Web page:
Thursday, June 10, 2010

Storm-petrels, Gannets and Admiring the Locals

[Cape May-Lewes Ferry and Wilson's Storm-petrel, the speck with the white rump and pale greater coverts in the left foreground, off St. Peter's this morning. This through 630mm-equivalent lens. Click to enlarge photos.]

Before today's Bird Walk for All People I gave it a brief scan off St. Peter's. Wilson's Storm-petrels were in almost constant view, though the most I could catch together were three, which fed over a pod of dolphins. Northern Gannets were also constant, more than is usual for this time of year. I e-birded 25 for 15 minutes looking, but there were probably more even in that short time.

[Wilson's Storm-petrels again, these digiscoped free-hand at 20X. Note the pattering behavior - the word petrel is derived from the story of St. Peter walking on water. Beware Purple Martins over the ocean as you search for storm-petrels. The martins often forage out there, especially on offshore winds, seeking insects blown over the water.]

Great-crested Flycatchers were vocal and visible at St. Pete's, and a Blue Jay foraging on the dune ignored me the whole time. Single males and females of both Black Scoter and Surf Scoter floated offshore, and later at the state park we had 4 Surfs total.

[Great-crested Flycatcher, St. Pete's this morning.]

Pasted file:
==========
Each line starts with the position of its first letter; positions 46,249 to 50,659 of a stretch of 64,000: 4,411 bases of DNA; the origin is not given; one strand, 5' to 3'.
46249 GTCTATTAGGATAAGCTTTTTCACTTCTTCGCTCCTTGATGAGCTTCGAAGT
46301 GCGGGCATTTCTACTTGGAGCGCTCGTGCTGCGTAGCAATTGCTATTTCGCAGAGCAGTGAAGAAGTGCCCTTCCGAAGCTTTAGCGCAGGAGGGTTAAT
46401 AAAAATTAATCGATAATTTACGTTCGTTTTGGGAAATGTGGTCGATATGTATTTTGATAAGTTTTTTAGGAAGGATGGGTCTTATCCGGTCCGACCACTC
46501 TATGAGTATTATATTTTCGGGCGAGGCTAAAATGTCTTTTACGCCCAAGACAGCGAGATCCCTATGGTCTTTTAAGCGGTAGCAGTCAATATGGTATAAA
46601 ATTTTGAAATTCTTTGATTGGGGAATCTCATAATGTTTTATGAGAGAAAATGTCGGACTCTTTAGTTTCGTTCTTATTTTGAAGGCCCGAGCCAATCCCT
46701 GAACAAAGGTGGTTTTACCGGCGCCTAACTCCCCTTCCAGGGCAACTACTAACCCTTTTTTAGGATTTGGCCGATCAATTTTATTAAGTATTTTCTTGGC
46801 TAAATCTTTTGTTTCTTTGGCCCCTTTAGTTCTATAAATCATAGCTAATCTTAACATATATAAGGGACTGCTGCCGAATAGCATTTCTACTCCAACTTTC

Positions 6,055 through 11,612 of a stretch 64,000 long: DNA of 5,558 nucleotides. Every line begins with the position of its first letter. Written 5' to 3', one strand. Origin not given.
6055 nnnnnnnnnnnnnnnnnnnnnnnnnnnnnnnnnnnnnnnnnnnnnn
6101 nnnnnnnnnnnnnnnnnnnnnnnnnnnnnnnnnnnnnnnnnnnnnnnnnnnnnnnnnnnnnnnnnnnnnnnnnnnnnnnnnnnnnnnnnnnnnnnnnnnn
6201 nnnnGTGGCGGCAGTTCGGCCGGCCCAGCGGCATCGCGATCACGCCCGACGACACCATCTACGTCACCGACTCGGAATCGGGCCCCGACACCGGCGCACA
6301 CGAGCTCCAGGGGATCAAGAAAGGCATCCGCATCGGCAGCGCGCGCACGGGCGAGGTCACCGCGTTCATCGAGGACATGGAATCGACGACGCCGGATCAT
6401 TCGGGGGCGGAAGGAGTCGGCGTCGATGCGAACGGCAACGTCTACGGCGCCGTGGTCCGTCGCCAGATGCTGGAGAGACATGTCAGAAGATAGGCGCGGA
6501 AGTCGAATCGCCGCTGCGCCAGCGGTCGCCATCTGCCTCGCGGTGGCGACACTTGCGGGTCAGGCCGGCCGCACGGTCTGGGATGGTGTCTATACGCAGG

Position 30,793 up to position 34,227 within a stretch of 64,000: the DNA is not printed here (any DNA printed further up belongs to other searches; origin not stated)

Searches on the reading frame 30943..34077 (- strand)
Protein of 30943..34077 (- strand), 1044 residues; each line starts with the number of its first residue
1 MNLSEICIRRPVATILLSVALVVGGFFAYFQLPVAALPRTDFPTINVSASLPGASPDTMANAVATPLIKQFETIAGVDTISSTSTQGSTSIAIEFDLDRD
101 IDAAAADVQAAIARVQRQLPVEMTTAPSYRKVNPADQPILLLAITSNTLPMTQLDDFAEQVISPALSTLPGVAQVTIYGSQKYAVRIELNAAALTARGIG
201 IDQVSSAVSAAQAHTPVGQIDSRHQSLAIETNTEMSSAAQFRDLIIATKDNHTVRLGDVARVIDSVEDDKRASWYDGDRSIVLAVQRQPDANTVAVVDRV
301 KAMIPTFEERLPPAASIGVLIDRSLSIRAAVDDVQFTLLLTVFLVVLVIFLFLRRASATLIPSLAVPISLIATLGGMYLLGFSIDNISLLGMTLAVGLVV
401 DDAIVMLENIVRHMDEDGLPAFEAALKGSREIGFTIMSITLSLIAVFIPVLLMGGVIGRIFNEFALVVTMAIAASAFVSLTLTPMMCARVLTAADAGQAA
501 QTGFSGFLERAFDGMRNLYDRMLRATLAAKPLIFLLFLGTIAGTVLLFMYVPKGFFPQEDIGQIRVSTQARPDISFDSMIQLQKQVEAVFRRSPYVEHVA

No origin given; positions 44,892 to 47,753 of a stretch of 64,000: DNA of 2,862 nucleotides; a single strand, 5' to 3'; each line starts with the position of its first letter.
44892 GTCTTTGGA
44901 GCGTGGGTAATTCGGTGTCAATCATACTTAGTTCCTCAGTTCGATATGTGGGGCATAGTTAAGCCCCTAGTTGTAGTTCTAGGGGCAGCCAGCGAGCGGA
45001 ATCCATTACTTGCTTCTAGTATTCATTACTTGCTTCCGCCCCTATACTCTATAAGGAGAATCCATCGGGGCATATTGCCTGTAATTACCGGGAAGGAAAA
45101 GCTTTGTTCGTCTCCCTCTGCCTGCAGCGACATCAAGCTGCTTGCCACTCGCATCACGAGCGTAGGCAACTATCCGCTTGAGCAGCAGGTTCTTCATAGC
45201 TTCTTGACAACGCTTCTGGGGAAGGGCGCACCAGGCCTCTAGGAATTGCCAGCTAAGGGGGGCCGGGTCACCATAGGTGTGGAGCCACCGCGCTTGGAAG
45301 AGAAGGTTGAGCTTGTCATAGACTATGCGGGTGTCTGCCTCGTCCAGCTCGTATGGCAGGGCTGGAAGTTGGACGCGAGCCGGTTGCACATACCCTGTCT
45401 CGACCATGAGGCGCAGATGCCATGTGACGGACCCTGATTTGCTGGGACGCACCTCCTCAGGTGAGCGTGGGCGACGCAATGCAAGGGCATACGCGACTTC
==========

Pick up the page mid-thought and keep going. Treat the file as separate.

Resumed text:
[Dune foraging Blue Jay, St. Pete's this morning. Not where most birders are accustomed to seeing Blue Jays.]

The highlight of the walk, for many, was the soaring adult Bald Eagle, in view for almost the entire second hour of the the walk. For me, the highlight was the female Pine Warbler feeding at least one youngster, fuzzy but capable of flight - there was a lot of chipping going on as the youngster begged, and I was pretty sure more than one was involved. A male sang not far away. Pine Warbler eluded this walk last week, perhaps because they had young in the nest and were quiet. We heard at least 2 Blue Grosbeaks, and the Yellow-breasted Chat sang, but only a couple times, both on the Yellow Trail. A glimpse of Yellow-billed Cuckoo was the best we could do, that thanks to Chuck's spotting.

[Northern Water Snake, Red Trail at the state park today.]

I'm off to New England with friends for a few days, Spruce Grouse et. al. in our sights. Tom, Mike and Tony will keep things up to date, I'm sure.

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